IT, Business Disaster Preparedness Lags
Although 69 percent of senior IT and business professionals believe a disaster or crisis is likely to interrupt their business workflow over the next two years, 60 percent have not increased their budgets in preparation, according to a study released Sept. 6 by infrastructure solutions provider Forsythe Technology, of Skokie, Ill.
"Its a complete change from where [companies] were a number of years ago, when nobody wanted to acknowledge that a disaster could occur. Now theyre much more aware of the likelihood and, in many cases, have very solid disaster recover plans, but they dont accommodate for workplace shortages," Mike Croy, director of business continuity for Forsythe Solutions Group, told eWeek.
The study found that while only 35 percent of companies were prepared to deploy more than 10 percent of their work force remotely, 30 percent said they needed 60 percent or more of their employee population present to maintain adequate business operations.
The study found these results troubling in the face of statistics outlined by the U.S. Congressional Budget Office that predict up to 30 percent of the population could be incapacitated in the event of an avian flu outbreak, affecting commerce and leading to reduced patronage and closure of public areas.
Technology Workers Grow Restless
Nearly 60 percent of tech workers are looking for new jobs, according to a survey released Aug. 30 by the Computing Technology Industry Association. CompTIA found that, of the 58 percent of 1,000 surveyed IT workers looking for new jobs, four out of five considered their search somewhat or very active.
Dissatisfaction with wages was noted as the primary reason for job hunting, with 73 percent looking for higher pay. Yet, beyond financial gains, nearly two-thirds said there was little opportunity for advancement in their current jobs, and 58 percent said they were looking for a new challenge. Theyre not job hoppers, however; nearly 60 percent had been with their current employers for more than three years, and 52 percent had been in their current job role for at least three years.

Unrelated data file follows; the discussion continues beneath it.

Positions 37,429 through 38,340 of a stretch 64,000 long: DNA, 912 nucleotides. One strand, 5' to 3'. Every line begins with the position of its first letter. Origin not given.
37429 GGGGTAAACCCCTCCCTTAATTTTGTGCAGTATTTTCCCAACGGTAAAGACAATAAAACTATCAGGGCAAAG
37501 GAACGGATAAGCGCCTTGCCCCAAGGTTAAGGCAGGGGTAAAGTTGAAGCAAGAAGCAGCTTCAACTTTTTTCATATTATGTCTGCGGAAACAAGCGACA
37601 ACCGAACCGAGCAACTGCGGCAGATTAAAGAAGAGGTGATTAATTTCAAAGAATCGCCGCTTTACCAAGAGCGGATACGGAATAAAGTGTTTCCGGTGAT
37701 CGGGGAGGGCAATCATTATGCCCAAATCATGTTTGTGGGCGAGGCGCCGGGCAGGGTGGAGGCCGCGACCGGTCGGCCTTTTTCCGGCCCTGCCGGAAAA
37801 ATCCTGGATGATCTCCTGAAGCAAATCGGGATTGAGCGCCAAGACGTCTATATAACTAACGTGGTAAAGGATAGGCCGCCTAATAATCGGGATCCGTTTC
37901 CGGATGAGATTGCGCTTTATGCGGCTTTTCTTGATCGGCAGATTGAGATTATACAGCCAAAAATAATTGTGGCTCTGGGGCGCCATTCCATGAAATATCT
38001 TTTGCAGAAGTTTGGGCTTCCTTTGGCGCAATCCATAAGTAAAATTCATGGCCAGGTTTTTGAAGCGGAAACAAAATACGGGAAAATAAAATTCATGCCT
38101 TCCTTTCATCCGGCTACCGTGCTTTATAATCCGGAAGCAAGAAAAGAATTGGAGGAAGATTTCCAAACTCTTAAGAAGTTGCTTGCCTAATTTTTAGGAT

Dos and Donts for the Interview
A study released the week of Aug. 28 by staffing company Accountemps found that one of the most common mistakes made by candidates in job interviews is having little or no knowledge of the company, according to 47 percent of the senior executives surveyed.
While IT recruiters and managers still peg lack of preparation near the top of their lists of interview gaffes, they cited many others. Some of the worst offenses:
1. Late to the interview. Hiring managers said candidates arrive tardy all the time. Showing up on time conveys to potential employers that you will be equally punctual with deadlines.
2. Lack of enthusiasm means you dont care about your work. One of the most aggravating interview gaffes noted by IT recruiters is a lack of enthusiasm for the job.
3. Little to no company knowledge means you lack research skills. Do your homework or risk embarrassment. It shouldnt come as a surprise that companies are impressed when youve done your research on them before you walked in the door, and, as an IT professional, you should extend this knowledge to their technical systems.
4. Inappropriate dress translates to inappropriate work. It be--hooves candidates to find out the dress code of an office before they arrive. Many newer companies have a more casual atmosphere, and the once-required suit will cause an individual to stick out or make others uncomfortable.
5. Negativity. No matter how rough you had it after the dot-com bust, how inefficient your department is or how bitter you are that your career may not be where you imagined it would, do everything in your power to shut your yap about it in an interview.
—Compiled by Deborah Rothberg
Six Good Reasons to Jump Ship
Here are a few of the markers that restless IT pros use to decide if they should stay or go:
1. You know its not you Youve made the most of your job, but your workplace is unresponsive.
2. The change fits with your career path You have a long-term plan, and a job switch is a logical step.
3. A stagnant workplace Your company has stopped offering growth opportunities.
4. Youve made a bad move Youve changed jobs, and its a terrible fit.
5. The new employer makes an offer you cant refuse Some deals you cant pass up.
6. You want a culture change The culture has soured, or the company is no longer investing in the careers of its employees.
Source: eWEEK reporting